Herbert Davidson's critique of my thesis regarding the relation between Averroes' Middle and Long commentaries on De anima contrasts my reading and translation of Middle Commentary passages with his own. I leave it to the informed reader to judge whether one translation is more “neutral” than the other, excluding the specific denotation which I give to sharh, which is the point at issue.
Although much human action serves as proof that irrational behaviour is remarkably common, certain forms of irrationalityDSmost incontinent action and self-deceptionDSpose such difficult problems that philosophers have rejected them as logically or psychologically impossible. Here, Alfred Mele shows that incontinent action and self-deception are indeed possible.
Self-deception raises complex questions about the nature of belief and the structure of the human mind. In this book, Alfred Mele addresses four of the most critical of these questions: What is it to deceive oneself? How do we deceive ourselves? Why do we deceive ourselves? Is self-deception really possible? -/- Drawing on cutting-edge empirical research on everyday reasoning and biases, Mele takes issue with commonplace attempts to equate the processes of self-deception with those of stereotypical interpersonal deception. Such (...) attempts, he demonstrates, are fundamentally misguided, particularly in the assumption that self-deception is intentional. In their place, Mele proposes a compelling, empirically informed account of the motivational causes of biased beliefs. At the heart of this theory is an appreciation of how emotion and motivation may, without our knowing it, bias our assessment of evidence for beliefs. Highlighting motivation and emotion, Mele develops a pair of approaches for explaining the two forms of self-deception: the "straight" form, in which we believe what we want to be true, and the "twisted" form, in which we believe what we wish to be false. -/- Underlying Mele's work is an abiding interest in understanding and explaining the behavior of real human beings. The result is a comprehensive, elegant, empirically grounded theory of everyday self-deception that should engage philosophers and social scientists alike. (shrink)
The Structures of the Life-World is the final focus of twenty-seven years of Alfred Schutz's labor, encompassing the fruits of his work between 1932 and his death in 1959. This book represents Schutz's seminal attempt to achieve a comprehensive grasp of the nature of social reality. Here he integrates his theory of relevance with his analysis of social structures. Thomas Luckmann, a former student of Schutz's, completed the manuscript for publication after Schutz's untimely death.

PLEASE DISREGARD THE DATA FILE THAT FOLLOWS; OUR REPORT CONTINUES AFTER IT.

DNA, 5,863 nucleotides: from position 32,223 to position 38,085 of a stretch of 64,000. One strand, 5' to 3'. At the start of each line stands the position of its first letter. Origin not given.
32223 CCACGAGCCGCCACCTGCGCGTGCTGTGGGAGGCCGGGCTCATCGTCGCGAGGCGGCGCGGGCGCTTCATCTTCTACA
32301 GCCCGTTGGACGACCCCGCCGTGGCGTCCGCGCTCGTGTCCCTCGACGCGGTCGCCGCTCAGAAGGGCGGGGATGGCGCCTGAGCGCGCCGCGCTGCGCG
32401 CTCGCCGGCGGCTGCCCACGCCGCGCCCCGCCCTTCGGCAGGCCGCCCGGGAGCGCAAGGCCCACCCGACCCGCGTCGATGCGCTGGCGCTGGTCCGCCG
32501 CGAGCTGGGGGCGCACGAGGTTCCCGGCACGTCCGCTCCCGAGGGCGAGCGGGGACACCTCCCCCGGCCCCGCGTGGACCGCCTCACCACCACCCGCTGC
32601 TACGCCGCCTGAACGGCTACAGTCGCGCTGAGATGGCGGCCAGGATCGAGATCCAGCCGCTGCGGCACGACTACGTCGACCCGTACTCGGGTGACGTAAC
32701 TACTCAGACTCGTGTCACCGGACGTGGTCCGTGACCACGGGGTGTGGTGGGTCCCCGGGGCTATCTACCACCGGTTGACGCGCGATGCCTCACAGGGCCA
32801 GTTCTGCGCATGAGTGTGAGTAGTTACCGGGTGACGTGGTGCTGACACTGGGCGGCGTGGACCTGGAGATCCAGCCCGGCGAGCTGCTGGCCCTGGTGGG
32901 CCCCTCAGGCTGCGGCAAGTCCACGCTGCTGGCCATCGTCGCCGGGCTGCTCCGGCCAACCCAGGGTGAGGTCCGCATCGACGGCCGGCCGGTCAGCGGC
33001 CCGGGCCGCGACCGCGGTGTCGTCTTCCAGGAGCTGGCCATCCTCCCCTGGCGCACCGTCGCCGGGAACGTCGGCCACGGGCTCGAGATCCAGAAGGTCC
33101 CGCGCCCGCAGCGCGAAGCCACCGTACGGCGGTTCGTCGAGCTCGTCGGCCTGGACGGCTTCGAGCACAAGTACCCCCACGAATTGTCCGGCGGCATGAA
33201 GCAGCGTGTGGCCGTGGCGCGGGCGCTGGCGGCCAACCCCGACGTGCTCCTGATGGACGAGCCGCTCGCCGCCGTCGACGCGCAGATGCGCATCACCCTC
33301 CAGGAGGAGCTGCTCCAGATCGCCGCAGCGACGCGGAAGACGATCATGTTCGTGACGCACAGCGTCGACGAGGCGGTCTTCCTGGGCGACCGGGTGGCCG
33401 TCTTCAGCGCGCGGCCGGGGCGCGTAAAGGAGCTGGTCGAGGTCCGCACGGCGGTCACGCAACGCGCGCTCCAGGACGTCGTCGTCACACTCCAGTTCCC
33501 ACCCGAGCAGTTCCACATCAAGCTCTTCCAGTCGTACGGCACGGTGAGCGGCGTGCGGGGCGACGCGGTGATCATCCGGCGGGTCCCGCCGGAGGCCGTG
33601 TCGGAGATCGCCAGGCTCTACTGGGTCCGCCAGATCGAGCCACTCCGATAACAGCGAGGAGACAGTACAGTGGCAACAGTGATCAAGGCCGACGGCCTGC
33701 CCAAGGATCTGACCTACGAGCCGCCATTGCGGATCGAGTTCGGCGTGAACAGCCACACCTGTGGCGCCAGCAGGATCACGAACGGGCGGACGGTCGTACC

Alfred Gell puts forward a new anthropological theory of visual art, seen as a form of instrumental action: the making of things as a means of influencing the thoughts and actions of others. He shows how art objects embody complex intentionalities and mediate social agency, and he explores the psychology of patterns and perceptions, art and personhood, the control of knowledge, and the interpretation of meaning, drawing upon a diversity of artistic traditions--European, Indian, Polynesian, Melanesian, and Australian. Art and (...) Agency was completed just before Alfred Gell's death at the age of 51 in January 1997. It embodies the intellectual bravura, lively wit, vigour, and erudition for which he was admired, and will stand as an enduring testament to one of the most gifted anthropologists of his generation. (shrink)
The mathematical background and content of Greek philosophy, by F. S. C. Northrop.--The one and the many in Plato, by R. Demos.--An introduction to the De modis significandi of Thomas of Erfurt, by S. Buchanan.--Truth by convention, by W. V. Quine.--Logical positivism and speculative philosophy, by H. S. Leonard.--The nature and status of time and passage, by P. Weiss.--Causality, by S. Kerby--iller.--The compound individual, by C. Hartshorne.--The good, by O. H. Lee.
This article is part of a symposium on Alfred Mele’s Manipulated Agents: A Window to Moral Responsibility. It is Mele’s response to John Fischer, Ishtiyaque Haji, and Michael McKenna. Topics discussed include the bearing of manipulation on moral responsibility, the zygote argument, the importance of scenarios in which manipulators radically reverse an agent’s values, positive versus negative historical requirements for moral responsibility, the scope of moral responsibility, the value of intuitions, bullet-biting, and how we develop from neonates who are (...) not morally responsible for anything into morally responsible agents. A variety of scenarios featuring various kinds of manipulation are discussed. (shrink)
Alfred North Whitehead was a prominent English mathematician and philosopher who co-authored the highly influential Principia Mathematica with Bertrand Russell. Originally published in 1919, and first republished in 1925 as this Second Edition, An Enquiry Concerning the Principles of Natural Knowledge ranks among Whitehead's most important works; forming a perspective on scientific observation that incorporated a complex view of experience, rather than prioritising the position of 'pure' sense data. Alongside companion volumes The Concept of Nature and The Principle of (...) Relativity, it created a framework for Whitehead's later metaphysical speculations. This is an important book that will be of value to anyone with an interest in the relationship between science and philosophy. (shrink)